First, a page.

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HTC will now replace your phone's busted screen for free

HTC will now replace your phone's busted screen for free


It's a one-time offer and is only available in the US

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Starting today, HTC customers in the US no longer need to worry about cracking their smartphone's screen. No, the company's devices aren't suddenly invincible; they'll still shatter if dropped on a sidewalk, just like always. Instead, HTC has announced it will now provide one free screen replacement at any point during the first six months of phone ownership. The offer covers the HTC One, One mini, and One max, but it's only good for devices purchased beginning today. Existing customers will need to stick with their carrier's insurance plan or turn to third-party options like iFixit for repairs. Still, no other smartphone manufacturer offers worry-free protection like this in the US, so HTC is setting itself apart in a big way.

Take off that ugly case you've been using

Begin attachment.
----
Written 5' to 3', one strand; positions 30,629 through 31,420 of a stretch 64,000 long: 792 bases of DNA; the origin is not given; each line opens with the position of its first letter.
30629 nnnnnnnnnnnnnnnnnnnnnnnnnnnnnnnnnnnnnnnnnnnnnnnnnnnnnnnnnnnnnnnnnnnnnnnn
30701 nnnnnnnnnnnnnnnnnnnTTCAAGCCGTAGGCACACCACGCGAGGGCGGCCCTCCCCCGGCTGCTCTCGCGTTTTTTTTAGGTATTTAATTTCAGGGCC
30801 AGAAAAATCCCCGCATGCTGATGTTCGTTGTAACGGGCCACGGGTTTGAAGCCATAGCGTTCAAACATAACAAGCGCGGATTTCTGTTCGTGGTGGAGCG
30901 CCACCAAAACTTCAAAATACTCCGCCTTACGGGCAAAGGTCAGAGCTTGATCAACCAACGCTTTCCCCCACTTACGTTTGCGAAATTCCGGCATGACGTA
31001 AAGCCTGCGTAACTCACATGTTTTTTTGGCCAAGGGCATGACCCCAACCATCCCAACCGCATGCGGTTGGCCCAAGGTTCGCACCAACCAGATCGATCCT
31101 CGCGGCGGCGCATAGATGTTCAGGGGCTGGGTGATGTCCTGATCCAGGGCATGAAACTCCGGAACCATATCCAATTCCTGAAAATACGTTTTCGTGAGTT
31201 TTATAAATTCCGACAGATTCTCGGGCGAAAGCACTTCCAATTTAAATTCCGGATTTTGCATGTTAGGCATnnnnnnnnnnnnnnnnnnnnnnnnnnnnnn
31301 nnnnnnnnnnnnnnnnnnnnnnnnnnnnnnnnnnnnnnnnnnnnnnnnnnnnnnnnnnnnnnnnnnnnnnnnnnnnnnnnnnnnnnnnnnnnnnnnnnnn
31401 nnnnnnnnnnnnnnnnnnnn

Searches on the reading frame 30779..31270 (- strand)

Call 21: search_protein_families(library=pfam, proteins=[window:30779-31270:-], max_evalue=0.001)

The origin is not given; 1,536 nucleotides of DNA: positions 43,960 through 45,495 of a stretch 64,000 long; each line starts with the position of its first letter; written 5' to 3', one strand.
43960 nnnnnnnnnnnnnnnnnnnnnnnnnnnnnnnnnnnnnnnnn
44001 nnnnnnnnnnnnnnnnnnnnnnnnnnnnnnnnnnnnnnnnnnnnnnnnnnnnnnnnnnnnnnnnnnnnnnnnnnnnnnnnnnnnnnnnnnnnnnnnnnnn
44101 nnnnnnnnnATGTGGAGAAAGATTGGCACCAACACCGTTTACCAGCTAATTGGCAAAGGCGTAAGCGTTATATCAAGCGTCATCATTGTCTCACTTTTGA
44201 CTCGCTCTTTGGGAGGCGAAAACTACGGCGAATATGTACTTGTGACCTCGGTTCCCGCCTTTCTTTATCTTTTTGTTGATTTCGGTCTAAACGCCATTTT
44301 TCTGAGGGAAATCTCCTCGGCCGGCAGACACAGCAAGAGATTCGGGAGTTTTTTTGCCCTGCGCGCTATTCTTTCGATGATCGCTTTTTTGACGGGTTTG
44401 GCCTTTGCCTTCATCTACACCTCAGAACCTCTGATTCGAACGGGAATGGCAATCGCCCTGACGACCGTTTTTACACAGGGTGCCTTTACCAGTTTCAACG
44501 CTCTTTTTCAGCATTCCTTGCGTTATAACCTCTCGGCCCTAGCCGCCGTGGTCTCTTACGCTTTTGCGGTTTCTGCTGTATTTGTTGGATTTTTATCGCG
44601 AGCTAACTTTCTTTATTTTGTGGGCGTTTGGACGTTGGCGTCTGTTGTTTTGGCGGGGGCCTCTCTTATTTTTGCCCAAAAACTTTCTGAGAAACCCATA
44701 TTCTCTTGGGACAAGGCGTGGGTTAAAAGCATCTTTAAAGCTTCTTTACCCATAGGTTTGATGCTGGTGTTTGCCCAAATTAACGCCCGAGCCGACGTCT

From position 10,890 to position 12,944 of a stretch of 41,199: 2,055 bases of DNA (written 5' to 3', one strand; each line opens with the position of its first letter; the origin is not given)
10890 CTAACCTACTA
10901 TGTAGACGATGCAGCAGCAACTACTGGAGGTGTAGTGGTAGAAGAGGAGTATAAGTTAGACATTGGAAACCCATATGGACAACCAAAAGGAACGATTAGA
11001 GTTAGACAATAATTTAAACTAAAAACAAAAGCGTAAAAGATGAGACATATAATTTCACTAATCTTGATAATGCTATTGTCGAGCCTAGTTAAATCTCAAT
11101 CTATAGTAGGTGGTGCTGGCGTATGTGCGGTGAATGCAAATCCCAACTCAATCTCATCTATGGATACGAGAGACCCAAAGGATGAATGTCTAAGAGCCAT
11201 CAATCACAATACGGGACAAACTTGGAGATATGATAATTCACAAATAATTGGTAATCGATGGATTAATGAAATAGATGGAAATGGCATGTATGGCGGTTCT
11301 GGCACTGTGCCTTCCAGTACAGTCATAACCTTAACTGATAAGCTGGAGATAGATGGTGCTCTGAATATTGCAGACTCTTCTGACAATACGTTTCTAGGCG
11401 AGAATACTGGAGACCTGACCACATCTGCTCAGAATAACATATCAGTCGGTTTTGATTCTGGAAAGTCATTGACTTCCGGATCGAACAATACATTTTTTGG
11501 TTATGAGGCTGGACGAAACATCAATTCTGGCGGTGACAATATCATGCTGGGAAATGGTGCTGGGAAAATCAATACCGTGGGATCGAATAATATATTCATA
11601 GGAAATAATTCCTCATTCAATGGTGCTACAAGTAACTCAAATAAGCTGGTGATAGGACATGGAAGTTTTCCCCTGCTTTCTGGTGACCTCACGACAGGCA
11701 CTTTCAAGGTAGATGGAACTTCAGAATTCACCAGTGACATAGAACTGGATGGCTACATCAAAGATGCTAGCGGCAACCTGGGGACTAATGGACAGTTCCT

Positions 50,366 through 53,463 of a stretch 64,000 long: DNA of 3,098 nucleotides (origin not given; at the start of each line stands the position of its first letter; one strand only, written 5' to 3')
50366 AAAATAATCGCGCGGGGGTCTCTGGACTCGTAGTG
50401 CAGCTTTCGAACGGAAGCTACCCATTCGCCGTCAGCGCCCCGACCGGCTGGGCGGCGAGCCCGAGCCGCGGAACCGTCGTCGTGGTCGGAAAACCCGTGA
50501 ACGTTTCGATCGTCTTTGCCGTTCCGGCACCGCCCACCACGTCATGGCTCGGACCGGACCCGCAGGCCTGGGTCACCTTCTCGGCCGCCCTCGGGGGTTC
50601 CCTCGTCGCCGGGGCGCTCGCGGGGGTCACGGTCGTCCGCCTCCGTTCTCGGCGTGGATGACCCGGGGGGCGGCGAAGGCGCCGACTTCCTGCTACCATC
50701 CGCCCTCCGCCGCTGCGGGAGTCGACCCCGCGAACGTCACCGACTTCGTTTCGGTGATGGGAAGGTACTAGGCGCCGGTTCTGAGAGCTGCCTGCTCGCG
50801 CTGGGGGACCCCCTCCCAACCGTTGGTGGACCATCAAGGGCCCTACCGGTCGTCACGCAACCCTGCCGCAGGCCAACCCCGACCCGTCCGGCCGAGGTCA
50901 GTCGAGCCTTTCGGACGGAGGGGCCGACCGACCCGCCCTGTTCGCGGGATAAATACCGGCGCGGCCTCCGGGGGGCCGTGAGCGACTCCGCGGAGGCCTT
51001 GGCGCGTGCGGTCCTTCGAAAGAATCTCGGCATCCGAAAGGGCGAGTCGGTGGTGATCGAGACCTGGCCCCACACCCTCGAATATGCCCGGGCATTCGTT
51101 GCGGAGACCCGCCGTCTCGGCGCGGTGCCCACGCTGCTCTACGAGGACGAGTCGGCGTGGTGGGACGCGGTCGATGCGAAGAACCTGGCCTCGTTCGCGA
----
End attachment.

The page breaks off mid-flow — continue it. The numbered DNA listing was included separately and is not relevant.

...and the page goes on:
The screen replacement comes as part of HTC Advantage, a new initiative the company says "marks an enhanced focus and commitment to customers who select the best and want to keep it that way." Aside from the one-time screen swap, Advantage also puts HTC's commitment to software updates in writing, so consumers will have a clear understanding of how long they can expect new versions of Android. HTC says the One family of smartphones will continue to receive updates for at least two years dating back to the North American launch of each device. HTC recently revealed this timeframe during a Reddit AMA, but it's now official as part of the Advantage program. Again, this commitment only applies to North America. HTC customers will also be getting a boost in cloud storage through Google Drive: HTC max owners get 50GB of space, with other models receiving 25GB (after Sense 5.5 has been installed).

Android updates for at least two years

Best of all, HTC Advantage comes at no extra cost to US customers. You're now able to purchase an HTC One device with full confidence that you'll be covered in the event disaster strikes — for six months, anyway. The big question is whether carriers will bother informing shoppers about this new initiative. Their existing insurance plans are a proven and lucrative source of revenue, and HTC's newfound generosity may give customers pause in shelling out an extra monthly fee to Verizon, AT&T, or another wireless provider. But if you're the clumsy type, those insurance plans (and alternatives like SquareTrade) remain your best bet for long-term coverage — assuming you don't plan to trade in for a new phone in six months. As for you envious international customers, HTC isn't yet saying if or when Advantage will head elsewhere.